These limitations notwithstanding, the present study has several strengths. It focuses on a population of women at high risk of UL. To our knowledge, ours is only the second prospective study and the first ultrasound-based study to examine associations of dietary fat intake with UL risk. The utilization of serial ultrasound to classify UL and minimize detection bias is a major strength, given the high proportion of UL that are undiagnosed.[4] We know of no prior study of diet and UL risk has been able to discern incident from prevalent disease using ultrasound, a detection method with high sensitivity and specificity relative to histologic evidence.[27] Finally, we were able to adjust for a wide range of potential confounders, including known and suspected risk factors for UL.

There is no clear explanation for the increased UL risk observed among women with high intakes of marine ω-3 PUFA. Indeed, a wealth of evidence suggests that marine ω-3 PUFA would be expected to have an inhibitory effect on uterine neoplasms given that they are thought to reduce inflammation through the inhibition of nuclear factor κ-B,[28,29] which acts as a transcription factor for targets associated with inflammation, including interleukin-6 and cyclooxygenase-2. Because eicosapentaenoic acid and docosahexaenoic acid are incorporated into cell phospholipids partly at the expense of arachidonic acid (ω-6 PUFA), they attenuate the ability of cyclooxygenase enzymes to synthesize proinflammatory eicosanoids.[29,30] Among observational studies, marine ω-3 PUFAs have been associated with reductions in circulating C-reactive protein, interlukin-6, and tumor necrosis factor-α.[31] In human trials, fish oil supplementation reduced several blood biomarkers of inflammation, including C-reactive protein[32,33] and tumor necrosis factor-α,[32,34] when contrasted against a placebo.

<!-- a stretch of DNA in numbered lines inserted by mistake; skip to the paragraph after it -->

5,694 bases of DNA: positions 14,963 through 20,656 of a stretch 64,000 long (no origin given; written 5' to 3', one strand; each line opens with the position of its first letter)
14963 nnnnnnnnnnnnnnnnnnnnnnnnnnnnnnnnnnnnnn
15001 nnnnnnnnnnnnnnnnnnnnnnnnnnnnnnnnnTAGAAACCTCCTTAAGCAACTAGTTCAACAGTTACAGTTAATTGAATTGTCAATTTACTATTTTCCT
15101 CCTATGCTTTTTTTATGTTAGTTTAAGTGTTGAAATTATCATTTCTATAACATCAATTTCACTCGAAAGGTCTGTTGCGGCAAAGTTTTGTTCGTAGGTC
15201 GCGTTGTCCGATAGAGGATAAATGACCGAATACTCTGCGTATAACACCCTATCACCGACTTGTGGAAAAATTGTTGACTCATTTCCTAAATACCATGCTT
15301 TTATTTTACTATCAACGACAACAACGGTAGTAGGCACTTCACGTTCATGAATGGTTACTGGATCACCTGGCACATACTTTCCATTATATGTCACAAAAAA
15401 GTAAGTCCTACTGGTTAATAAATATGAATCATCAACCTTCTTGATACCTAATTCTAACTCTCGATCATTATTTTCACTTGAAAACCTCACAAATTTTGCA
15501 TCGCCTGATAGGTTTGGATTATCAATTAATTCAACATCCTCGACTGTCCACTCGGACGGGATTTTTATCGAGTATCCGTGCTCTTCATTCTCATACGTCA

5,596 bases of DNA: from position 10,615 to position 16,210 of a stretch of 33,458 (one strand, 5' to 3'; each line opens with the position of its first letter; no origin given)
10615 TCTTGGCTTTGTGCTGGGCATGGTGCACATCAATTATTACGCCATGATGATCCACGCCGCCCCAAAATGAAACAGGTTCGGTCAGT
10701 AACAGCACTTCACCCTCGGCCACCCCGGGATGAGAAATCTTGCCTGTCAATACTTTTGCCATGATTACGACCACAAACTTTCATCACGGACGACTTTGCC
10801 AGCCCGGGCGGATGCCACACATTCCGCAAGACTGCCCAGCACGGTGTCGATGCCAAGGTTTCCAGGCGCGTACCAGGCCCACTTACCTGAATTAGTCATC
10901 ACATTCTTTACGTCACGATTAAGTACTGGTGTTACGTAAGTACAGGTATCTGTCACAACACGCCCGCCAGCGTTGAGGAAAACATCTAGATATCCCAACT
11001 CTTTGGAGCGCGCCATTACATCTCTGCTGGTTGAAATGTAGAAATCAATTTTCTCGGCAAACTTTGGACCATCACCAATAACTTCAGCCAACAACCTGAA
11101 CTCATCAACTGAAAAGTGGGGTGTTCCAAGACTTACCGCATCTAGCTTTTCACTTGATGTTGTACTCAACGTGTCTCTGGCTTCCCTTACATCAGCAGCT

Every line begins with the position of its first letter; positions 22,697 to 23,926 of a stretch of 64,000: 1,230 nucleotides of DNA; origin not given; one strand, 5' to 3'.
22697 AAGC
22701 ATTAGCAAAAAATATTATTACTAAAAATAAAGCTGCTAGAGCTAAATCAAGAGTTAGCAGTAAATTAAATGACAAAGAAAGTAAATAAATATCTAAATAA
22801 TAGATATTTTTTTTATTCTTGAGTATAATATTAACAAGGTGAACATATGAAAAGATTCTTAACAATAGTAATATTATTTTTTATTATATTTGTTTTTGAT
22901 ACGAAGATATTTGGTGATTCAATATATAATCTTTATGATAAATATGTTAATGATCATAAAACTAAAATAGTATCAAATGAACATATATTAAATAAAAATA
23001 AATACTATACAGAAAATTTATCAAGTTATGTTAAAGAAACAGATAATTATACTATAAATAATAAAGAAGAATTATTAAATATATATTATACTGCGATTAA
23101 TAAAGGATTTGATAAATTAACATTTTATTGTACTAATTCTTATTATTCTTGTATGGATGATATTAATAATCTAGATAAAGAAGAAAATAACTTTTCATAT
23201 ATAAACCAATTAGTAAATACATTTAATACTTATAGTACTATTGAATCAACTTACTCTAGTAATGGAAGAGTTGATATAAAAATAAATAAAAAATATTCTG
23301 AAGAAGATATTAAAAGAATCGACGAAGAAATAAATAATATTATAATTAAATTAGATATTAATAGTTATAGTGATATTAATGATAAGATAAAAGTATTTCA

An alternative hypothesis is that persistent pollutants such as polychlorinated biphenyls or mercury—both of which bioaccumulate in fish—might explain the positive associations that we observed; however, evidence remains limited. In a cross-sectional analysis of the National Health and Nutrition Examination Survey,[35] unadjusted geometric mean levels of whole blood mercury were significantly higher in women with UL versus without UL, and positive associations were found with self-reported UL diagnosis. Data from a recent prospective analysis of blood and urinary mercury concentrations and UL prevalence, as determined by laparoscopic surgery (likely missing intramural and submucosal UL, the most common types of UL), did not support these findings.[36] In the same study, authors reported that high visceral fat concentrations of several polychlorinated biphenyls were associated with 52%–88% increased prevalence of UL.[37]

The present prospective study of Black women who underwent serial ultrasound provides additional evidence that intakes of marine ω-3 PUFAs, particularly docosahexaenoic acid, are associated with increased UL risk. If the association is real, it remains unclear whether the fatty acids themselves or persistent environmental pollutants are an underlying causal agent. Additional prospective studies with careful measurement of dietary marine ω-3 fatty acids or biomarkers of their intake, as well as ultrasound-detected UL, are needed. Biomarker measurements of exposure to persistent organic and inorganic pollutants would further help clarify the extent to which the association is explained by environmental pollutants, the fatty acids themselves, or other factors.